Film Review: The Bad Batch is a Provocatively Terrifying Fever Dream

Photograph courtesy of Neon Writer-director Ana Lily Amirpour is one of the most provocative filmmakers working today, but you might not realize it because her films also happen to be works of art worthy of a great deal of contemplation. Her previous feature, A Girl Walks Home Alone at Night, was a bold, stunning feminist vampire story, made all the more intriguing by having it set in Iran. But her latest, the grungy, ragged The Bad Batch, is more of an endurance test as it mines the possibilities of a society without rules, occupied by society’s outcasts and undesirables. Although we presume the story is set in the far future, there are probably those in power right now who would love to have the nation’s unwanted rounded up and thrown behind a giant fence in a central Texas desert. We’re never actually told what one has to do to be tossed into one of these hell-on-earth locations, but you can bet the resulting collection of humans are not happy to be there—with each pocket of existence finding a way to stay alive. The film opens with a young woman named Arden (Suki Waterhouse) being declared a member of the “Bad Batch” and tossed on the wrong side of the fence, where she is soon knocked out and dragged to some camp, where she soon has an arm and leg sawed off and her wounds brutally cauterized. She soon discovers that she’s been captured by a group that had chosen cannibalism as a means of survival, and they want to keep her alive as long as possible to get the most out of her various edible body parts. Shockingly enough, she escapes to another, seemingly more civilized group run by The Dream (a mustachioed Keanu Reeves), who treats his extended family like they’re part of a non-stop Burning Man experience, which its has pluses and minuses. We learn bits and pieces about Arlen’s life, and it turns out that she is likely in this hellhole part of Texas because she kept bad company more than she herself belongs there. She just wants to hang out and enjoy good company, something that is in short supply around these parts. Photograph courtesy of Neon Major portions of The Bad Batch are like a terrifying fever dream, occupied by the likes of Giovanni Ribisi as The Screamer, a crazy man in The Dream’s camp; Diego Luna; and an unrecognizable, unspeaking Jim Carrey as a hermit that wanders the desert and always seems to stumble upon people just when they need saving the most. The scariest character in the film is simply called Miami Man (Jason Momoa, soon to be DC’s Aquaman), the leader of the cannibals, who is looking to get payback for someone dear to him being killed and someone else being kidnapped. The Bad Batch doesn’t seem in a particular hurry to get from one place to another, which doesn’t mean it’s slow, especially since each new place seems stranger and more demented than the last. A known film buff, Amirpour is clearly pulling tone from Sergio Leone Westerns, the Mad Max movies (mostly the early ones), and distressingly, even a bit of Wes Craven’s The Hills Have Eyes. I’m not entirely certain that the filmmaker wants us to have an enjoyable time watching her film, and that’s certainly her call. As disturbing as the movie is at times, it never ceases to be a fascinating journey into darkness, punctuated by moments of almost comic absurdity, particularly with regards to Reeves’ character, who is clearly less strong leader and most cult figurehead. The ultimate goal of Amirpour might be to simply find a home for Arden, as well as a new family unit for her to be a part of and exist in relative safety. That’s a tall order for a person living in this place, but Waterhouse’s two-limbed heroine ended up growing on me and finding unusual ways to be charming enough that I started to root for her success. The Bad Batch will not sit well with everyone, and it’s not designed to. But it’s refreshing in a summer movie season that seems agonizingly designed to please everyone all the time to watch a film that simply doesn’t give a fuck, coupled with an open-throated dare to spend any amount of time with the people in this story. Good luck. And if you make it until the end, I think you’ll be pleased with where you end up. The film opens today at the Music Box Theatre. Amirpour's 2009 short film, Six and a Half, will screen at the beginning of each showtime. The film can also be found on Amazon and other major streaming platforms.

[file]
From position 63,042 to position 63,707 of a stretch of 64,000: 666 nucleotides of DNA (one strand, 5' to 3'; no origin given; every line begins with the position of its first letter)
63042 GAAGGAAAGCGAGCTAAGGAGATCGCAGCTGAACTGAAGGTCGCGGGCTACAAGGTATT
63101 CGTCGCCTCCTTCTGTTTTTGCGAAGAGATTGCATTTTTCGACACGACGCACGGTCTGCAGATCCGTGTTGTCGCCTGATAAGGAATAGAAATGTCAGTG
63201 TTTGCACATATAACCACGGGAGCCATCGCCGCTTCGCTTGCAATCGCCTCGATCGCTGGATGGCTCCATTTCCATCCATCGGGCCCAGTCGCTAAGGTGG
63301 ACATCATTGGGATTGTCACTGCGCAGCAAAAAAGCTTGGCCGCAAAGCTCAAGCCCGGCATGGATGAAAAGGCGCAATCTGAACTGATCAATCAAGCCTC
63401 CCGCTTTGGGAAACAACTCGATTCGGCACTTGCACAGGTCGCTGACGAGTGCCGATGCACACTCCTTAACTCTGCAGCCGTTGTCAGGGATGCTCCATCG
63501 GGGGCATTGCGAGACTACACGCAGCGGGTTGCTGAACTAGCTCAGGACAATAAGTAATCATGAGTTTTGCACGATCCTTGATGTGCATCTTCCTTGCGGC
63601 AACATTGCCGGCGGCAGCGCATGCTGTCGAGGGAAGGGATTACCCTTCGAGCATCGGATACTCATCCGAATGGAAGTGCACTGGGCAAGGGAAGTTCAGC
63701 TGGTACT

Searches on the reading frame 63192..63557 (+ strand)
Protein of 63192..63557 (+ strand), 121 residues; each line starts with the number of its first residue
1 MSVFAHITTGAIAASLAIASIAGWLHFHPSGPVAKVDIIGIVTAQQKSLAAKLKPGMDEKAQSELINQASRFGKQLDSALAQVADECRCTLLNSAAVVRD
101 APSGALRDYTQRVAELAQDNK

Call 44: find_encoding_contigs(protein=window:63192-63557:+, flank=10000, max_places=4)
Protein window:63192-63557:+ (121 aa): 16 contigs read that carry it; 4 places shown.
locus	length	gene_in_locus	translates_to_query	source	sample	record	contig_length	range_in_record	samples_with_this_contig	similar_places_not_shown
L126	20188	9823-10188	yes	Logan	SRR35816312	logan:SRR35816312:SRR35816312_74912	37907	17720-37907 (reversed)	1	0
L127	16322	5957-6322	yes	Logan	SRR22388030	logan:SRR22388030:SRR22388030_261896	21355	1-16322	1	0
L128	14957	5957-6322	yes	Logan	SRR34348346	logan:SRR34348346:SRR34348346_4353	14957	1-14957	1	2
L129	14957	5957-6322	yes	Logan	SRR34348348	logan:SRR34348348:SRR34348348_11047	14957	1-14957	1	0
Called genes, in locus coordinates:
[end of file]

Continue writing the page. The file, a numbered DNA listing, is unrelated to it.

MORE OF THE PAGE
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Steve Prokopy

Steve Prokopy is chief film critic for the Chicago-based arts outlet Third Coast Review. For nearly 20 years, he was the Chicago editor for Ain’t It Cool News, where he contributed film reviews and filmmaker/actor interviews under the name “Capone.” Currently, he’s a frequent contributor at /Film ( and Backstory Magazine. He is also the public relations director for Chicago's independently owned Music Box Theatre, and holds the position of Vice President for the Chicago Film Critics Association. In addition, he is a programmer for the Chicago Critics Film Festival, which has been one of the city's most anticipated festivals since 2013.